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Economic Watch: Japan’s Ultra-Loose Monetary Policy Expected to Shift Slowly Under new Central Bank Governor

Economist Kazuo Ueda replaced Haruhiko Kuroda as governor of the Bank of Japan (BOJ) on Sunday, marking the start of his five-year tenure.

Analysts believe that Ueda will be faced with the challenge of how to exit the ultra-loose monetary policy after 10 years of massive easing. With the Japanese economy in the doldrums and the world economy facing downward pressure, the BOJ’s pursuit of normalizing monetary policy may not be easy.

Former Governor Kuroda left the top job after a decade-long stint on Saturday, admitting that the central bank’s 2 percent inflation target was not achieved in a stable manner as the central bank had hoped.

In 2013, Kuroda took office with an ultra-loose monetary policy, aiming to raise inflation to 2 percent within two years. But its aggressive monetary easing failed to lift Japan out of deflation. Inflation only briefly touched 2 percent in 2014 due to the increase in consumption tax rate, and has been below 1 percent in other years.

In 2022, due to soaring prices of imported goods and sharp depreciation of the yen, Japan’s inflation rate reached 2.3 percent. However, the BOJ pointed out that such cost-push inflation was distinct from the demand-expanding inflation it has pursued.

While failing to achieve the policy goals, the ultra-loose monetary policy has caused a false prosperity in the financial market with a sharp depreciation of the yen and a rapid rise in the stock market, and has exposed many other problems.

First, the bond market has been severely distorted and financial policy lost its flexibility. The BOJ has implemented the yield curve control program for a long time. By buying a large amount of bonds, the 10-year government bond yield has been controlled within the target range, which caused the bond price to deviate from the reasonable range. As a result, the market pricing function was questioned, and the liquidity of the Japanese bond market tends to decline.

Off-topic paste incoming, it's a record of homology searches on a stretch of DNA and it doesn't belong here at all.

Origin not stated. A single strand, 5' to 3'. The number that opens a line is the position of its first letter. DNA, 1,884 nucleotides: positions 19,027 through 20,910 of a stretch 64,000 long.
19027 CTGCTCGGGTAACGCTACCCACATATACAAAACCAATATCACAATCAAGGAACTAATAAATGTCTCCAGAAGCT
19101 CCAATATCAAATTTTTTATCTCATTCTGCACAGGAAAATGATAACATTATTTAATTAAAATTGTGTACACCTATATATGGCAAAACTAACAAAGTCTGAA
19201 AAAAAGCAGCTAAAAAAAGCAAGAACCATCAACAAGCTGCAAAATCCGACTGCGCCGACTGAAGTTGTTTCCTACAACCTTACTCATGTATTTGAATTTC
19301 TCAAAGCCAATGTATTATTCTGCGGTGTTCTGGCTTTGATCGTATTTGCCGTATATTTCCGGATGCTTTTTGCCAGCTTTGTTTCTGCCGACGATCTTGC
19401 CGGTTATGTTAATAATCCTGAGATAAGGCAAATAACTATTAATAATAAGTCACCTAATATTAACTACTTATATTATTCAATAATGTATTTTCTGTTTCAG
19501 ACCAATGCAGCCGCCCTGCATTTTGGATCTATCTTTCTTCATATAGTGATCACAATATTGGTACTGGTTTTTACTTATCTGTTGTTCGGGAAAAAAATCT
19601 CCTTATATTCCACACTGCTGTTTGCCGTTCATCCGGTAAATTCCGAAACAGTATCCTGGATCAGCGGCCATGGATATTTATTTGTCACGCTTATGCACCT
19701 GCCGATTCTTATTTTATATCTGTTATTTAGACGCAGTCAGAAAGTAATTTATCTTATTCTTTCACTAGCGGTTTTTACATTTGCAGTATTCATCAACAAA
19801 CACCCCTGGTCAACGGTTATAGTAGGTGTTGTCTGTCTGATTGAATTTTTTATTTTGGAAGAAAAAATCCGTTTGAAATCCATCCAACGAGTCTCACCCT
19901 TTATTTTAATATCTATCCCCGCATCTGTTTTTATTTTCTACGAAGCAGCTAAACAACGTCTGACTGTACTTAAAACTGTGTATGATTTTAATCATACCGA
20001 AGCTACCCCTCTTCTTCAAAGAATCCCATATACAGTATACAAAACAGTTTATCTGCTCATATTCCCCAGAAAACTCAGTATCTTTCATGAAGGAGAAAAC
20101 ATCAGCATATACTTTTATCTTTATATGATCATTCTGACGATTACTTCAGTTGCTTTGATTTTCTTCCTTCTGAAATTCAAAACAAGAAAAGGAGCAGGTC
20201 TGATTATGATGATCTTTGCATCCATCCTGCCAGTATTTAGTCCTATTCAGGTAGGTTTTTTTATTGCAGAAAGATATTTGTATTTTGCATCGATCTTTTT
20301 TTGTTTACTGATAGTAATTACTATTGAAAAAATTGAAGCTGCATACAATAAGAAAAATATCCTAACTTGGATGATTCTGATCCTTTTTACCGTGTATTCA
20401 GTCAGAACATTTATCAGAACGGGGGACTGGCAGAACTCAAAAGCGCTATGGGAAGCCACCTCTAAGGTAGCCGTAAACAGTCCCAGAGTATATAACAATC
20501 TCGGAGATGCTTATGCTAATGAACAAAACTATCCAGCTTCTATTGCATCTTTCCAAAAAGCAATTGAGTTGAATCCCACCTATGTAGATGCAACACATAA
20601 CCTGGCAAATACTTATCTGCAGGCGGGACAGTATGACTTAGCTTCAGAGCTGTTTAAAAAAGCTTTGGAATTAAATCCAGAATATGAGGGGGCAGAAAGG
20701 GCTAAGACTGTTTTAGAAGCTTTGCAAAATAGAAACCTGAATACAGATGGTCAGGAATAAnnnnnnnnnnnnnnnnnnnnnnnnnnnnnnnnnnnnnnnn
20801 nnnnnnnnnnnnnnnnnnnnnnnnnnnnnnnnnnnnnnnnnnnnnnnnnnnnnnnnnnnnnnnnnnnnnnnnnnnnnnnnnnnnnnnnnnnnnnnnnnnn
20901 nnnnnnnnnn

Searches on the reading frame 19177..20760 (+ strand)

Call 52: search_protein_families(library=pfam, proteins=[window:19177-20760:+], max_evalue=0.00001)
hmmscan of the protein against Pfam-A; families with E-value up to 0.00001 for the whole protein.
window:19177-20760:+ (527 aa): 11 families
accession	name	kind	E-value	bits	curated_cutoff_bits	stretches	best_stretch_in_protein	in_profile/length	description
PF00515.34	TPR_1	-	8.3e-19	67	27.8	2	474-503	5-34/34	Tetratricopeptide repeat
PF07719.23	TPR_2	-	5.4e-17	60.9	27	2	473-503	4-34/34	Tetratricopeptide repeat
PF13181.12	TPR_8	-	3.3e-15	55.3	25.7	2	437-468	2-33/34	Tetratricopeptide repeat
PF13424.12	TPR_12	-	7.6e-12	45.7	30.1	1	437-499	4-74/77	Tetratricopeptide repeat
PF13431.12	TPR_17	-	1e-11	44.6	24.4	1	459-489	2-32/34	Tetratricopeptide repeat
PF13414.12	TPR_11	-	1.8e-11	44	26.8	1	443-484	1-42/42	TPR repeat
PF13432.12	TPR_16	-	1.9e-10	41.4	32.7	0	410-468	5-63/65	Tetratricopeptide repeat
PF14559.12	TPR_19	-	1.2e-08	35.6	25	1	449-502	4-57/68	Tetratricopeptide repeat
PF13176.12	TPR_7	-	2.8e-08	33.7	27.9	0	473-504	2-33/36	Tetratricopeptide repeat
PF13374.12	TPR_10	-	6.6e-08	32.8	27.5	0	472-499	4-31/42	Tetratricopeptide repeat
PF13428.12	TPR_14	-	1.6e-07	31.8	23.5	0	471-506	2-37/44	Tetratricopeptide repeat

Secondly, the BOJ has become “a cash machine” that the government cannot get rid of, and the fiscal dependence on debt has increased. According to data released by the central bank, as of the end of September 2022, the Japanese government’s outstanding bond balance stood at 1,066 trillion yen (7.56 trillion U.S. dollars), of which the BOJ owned 536 trillion yen, accounting for more than half. The rare situation is one of the main reasons that the BOJ is widely expected to have to seek to normalize monetary policy.

Thirdly, a large number of “zombie enterprises” exist for a long time, which has dampened production efficiency. Continued monetary easing has made it easier for companies that should have left the market to get financing and stay in business, which slowed down the metabolism of Japanese industries and weakened economic vitality.

Last December, the BOJ announced a shift in its ultra-loose monetary policy, raising the yield on the 10-year Japanese government bond as high as 0.5 percent from a previous cap of 0.25 percent, a move interpreted by markets as the start of a policy adjustment and a de facto interest rate hike.

During his confirmation hearings in parliament in February, Ueda has expressed his intention to continue the central bank’s current easing policy for the time being, while admitting that the policy has side effects. The 71-year-old said that he will start to examine the effect of the long-term monetary easing, adding that there are multiple possibilities for policy revisions.

Under Ueda’s leadership, the quantitative easing policy itself will continue, but the existing unconventional mechanism will be carefully reassessed in an effort to mitigate the side effects, said Takahide Kiuchi, an economist at Nomura Research Institute.

On a global front, the spillover of risks from the U.S. financial system has caused turmoil in the European banking industry, and Japan is not immune to it. Many Japanese financial institutions have invested heavily in bonds because of the country’s long-term, ultra-low interest rate, Kyodo News reported.

The interest rate hikes by the central banks of the United States and Europe, as well as market expectation on the BOJ’s rate hike, have brought Japanese financial institutions heavy pressure both from home and abroad and their book losses ballooned rapidly, said the report.

Japanese media and experts believe that the protracted ultra-loose monetary policy without effectively tackling deflation could become a stumbling block to economic growth.

On the other hand, if the policy is adjusted too hastily, it may well pose a huge risk to the current sluggish recovery of the Japanese economy.

After taking office, Ueda is urged to focus on the balance between policy inheritance and revision, and to coordinate the relationship between the government, the market, and various economic entities. It is expected that there will be no “sharp turn” in the adjustment of Japan’s monetary policy. 

Source : Xinhua